The Fall of Che Guevara: A Story of Soldiers, Spies, and Diplomats

The Fall of Che Guevara: A Story of Soldiers, Spies, and Diplomats

The Fall of Che Guevara: A Story of Soldiers, Spies, and Diplomats

The Fall of Che Guevara: A Story of Soldiers, Spies, and Diplomats

Synopsis

The Fall of Che Guevara tells the story of Guevara's last campaign, in the backwoods of Bolivia, where he hoped to ignite a revolution that would spread throughout South America. For the first time, this book shows in detail the strategy of the U.S. and Bolivian governments to foil his efforts. Based on numerous interviews and on secret documents obtained through the Freedom of Information Act from the CIA, the State Department, the Pentagon, and the National Security Archive, this work casts new light on the roles of a Green Beret detachment sent to train the Bolivians and of the CIA and other U.S. agencies in bringing Guevara down. Ryan's shows that Guevara was an agent of Cuban foreign policy from the time he met Fidel Castro in 1955 until his death--not a mere independent revolutionary, as many scholars have claimed. Guevara's attempted insurgency in Bolivia was in reality a Cuban attempt to achieve another badly-needed revolutionary success. This dramatic account of the last days of Che Guevara will appeal to scholars and students of United States foreign policy and Latin American history, and to all those interested in this revolutionary's remarkable life.

Excerpt

The purpose of this book is to tell the story of the U.S. government's response to Che Guevara during his insurgency in Bolivia in 1966-67. This story serves as a case history of U.S. counterinsurgency practices as they developed following World War II and were honed to a fine point during the tense Cold War years of the 1960s. Many people who remember how disastrously wrong the attempt at counterinsurgency went in Southeast Asia tend to forget that it succeeded in Latin America.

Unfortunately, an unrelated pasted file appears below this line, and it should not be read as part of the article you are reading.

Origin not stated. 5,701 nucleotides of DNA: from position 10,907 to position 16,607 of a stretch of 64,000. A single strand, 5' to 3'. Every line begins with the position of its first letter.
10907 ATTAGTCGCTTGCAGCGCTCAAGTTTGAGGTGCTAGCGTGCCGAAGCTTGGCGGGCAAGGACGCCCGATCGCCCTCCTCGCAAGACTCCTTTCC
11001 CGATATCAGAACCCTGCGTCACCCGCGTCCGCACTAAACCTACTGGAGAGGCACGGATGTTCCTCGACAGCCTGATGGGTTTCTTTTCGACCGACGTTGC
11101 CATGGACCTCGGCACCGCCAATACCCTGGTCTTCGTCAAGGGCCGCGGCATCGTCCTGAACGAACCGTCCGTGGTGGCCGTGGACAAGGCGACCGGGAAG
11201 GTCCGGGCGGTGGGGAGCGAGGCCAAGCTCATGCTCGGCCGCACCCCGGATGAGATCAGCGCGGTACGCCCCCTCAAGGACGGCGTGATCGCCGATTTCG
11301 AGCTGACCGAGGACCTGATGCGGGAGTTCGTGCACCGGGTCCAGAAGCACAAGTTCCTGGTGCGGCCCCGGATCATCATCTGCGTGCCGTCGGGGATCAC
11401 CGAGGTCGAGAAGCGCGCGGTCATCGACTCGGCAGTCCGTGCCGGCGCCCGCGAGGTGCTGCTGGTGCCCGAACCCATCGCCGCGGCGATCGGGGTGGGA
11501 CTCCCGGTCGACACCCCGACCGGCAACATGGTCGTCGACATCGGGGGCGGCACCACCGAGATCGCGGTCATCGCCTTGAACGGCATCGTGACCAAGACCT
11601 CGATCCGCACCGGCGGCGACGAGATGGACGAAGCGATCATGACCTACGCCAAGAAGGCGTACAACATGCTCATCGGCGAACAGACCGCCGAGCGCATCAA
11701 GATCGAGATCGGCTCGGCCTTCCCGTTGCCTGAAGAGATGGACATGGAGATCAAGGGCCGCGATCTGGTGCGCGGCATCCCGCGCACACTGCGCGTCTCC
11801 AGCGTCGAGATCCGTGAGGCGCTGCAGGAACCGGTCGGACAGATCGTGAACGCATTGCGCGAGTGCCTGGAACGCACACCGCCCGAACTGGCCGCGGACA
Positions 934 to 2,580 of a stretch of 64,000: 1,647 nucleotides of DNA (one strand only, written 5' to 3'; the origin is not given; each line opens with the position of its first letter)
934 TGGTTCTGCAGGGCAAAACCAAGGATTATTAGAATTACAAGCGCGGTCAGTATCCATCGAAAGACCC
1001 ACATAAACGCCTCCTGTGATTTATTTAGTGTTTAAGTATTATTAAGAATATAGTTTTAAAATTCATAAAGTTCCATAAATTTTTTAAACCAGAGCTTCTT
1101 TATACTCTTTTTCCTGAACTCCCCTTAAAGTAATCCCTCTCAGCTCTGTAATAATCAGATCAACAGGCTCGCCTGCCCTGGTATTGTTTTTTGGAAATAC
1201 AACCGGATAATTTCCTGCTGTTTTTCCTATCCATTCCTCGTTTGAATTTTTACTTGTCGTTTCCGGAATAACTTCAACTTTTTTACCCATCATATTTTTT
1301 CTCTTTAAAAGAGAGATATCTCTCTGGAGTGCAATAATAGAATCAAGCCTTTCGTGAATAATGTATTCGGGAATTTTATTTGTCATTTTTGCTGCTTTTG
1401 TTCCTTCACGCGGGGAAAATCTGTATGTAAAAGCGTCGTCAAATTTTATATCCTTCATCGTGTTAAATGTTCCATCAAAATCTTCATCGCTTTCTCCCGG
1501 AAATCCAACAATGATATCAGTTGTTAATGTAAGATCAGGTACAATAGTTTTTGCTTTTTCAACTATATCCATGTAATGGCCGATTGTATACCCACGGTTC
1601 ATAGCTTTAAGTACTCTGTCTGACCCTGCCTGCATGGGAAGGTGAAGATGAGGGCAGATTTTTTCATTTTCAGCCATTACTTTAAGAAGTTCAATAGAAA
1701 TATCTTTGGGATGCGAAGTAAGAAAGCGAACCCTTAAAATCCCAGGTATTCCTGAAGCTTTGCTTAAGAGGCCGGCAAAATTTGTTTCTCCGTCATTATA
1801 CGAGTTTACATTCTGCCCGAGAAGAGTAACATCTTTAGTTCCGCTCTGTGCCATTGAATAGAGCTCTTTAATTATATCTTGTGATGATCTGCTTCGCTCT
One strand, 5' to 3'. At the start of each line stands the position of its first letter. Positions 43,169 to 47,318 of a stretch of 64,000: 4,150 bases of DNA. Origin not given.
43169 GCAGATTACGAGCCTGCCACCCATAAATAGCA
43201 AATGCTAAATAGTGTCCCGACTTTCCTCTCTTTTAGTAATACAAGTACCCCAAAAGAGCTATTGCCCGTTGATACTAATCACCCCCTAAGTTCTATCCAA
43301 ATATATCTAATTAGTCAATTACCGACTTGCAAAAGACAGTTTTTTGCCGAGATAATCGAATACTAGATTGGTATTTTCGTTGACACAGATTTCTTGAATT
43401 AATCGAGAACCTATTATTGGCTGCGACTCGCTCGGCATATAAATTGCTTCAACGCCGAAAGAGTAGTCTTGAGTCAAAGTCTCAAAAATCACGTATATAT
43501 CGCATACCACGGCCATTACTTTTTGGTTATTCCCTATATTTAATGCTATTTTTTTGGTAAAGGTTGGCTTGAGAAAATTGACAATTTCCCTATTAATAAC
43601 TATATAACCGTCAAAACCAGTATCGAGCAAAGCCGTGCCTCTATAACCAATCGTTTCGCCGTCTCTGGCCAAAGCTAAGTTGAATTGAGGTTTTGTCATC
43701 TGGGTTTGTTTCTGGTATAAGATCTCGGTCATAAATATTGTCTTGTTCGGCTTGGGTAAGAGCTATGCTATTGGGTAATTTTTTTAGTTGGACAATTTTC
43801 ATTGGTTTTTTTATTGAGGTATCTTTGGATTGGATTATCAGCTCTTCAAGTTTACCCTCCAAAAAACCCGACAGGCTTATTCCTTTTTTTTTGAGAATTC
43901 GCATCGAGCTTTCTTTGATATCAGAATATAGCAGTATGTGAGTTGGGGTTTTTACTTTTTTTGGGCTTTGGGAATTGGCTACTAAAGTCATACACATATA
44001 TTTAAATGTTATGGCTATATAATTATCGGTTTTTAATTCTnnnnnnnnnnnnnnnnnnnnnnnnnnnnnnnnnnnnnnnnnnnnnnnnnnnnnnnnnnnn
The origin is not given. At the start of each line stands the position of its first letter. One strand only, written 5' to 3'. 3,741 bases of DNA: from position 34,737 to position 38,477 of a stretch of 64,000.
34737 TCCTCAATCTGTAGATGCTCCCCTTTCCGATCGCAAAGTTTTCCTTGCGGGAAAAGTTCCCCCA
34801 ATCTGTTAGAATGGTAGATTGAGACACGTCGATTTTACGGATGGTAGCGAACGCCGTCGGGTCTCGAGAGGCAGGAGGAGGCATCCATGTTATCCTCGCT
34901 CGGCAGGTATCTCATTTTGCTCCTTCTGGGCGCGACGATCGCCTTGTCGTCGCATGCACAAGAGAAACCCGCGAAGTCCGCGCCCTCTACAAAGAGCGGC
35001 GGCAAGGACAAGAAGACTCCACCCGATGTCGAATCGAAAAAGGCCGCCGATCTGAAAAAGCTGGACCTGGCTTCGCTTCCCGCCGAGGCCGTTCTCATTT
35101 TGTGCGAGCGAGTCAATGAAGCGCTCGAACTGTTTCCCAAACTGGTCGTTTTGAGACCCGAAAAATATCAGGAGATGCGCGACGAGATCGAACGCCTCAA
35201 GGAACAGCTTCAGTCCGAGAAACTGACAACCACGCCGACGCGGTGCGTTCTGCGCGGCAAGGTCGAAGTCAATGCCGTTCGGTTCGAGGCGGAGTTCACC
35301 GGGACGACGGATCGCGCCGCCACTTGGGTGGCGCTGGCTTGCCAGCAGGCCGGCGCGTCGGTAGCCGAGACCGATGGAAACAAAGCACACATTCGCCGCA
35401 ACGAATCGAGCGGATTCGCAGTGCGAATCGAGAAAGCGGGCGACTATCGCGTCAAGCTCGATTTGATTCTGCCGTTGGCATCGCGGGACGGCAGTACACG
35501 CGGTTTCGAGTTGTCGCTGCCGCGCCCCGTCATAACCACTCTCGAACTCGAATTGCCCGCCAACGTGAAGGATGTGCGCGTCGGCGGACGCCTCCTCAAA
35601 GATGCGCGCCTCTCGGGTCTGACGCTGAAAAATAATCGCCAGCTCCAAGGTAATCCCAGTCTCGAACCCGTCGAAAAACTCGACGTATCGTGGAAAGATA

Guevara hoped not just to start a guerrilla war in Bolivia but to ignite a rebellion against the established order in all of South America, while at the same time delivering a major blow to U.S. influence there--to "Yankee imperialism," he would say. Readers must determine for themselves whether the defeat of Cuban aspirations should be regretted or applauded, but unquestionably it had an important effect on politics in the Western Hemisphere. Guevara's failure not only diminished Cuban revolutionary hopes but also reduced the value of Cuba's hand in its bitter struggle within international communist circles over the proper way to create revolution. Consequently, the case had greater significance for both sides than indicated by the limited dimensions of the actual fighting, and therefore it merits close attention.

In studying the U.S. response to the insurgency, I will closely examine the controversial involvement of U.S. officials in Guevara's death. I will also present biographic sketches of the main actors in the drama and occasionally focus on disputes among officials and on personal tensions . . .

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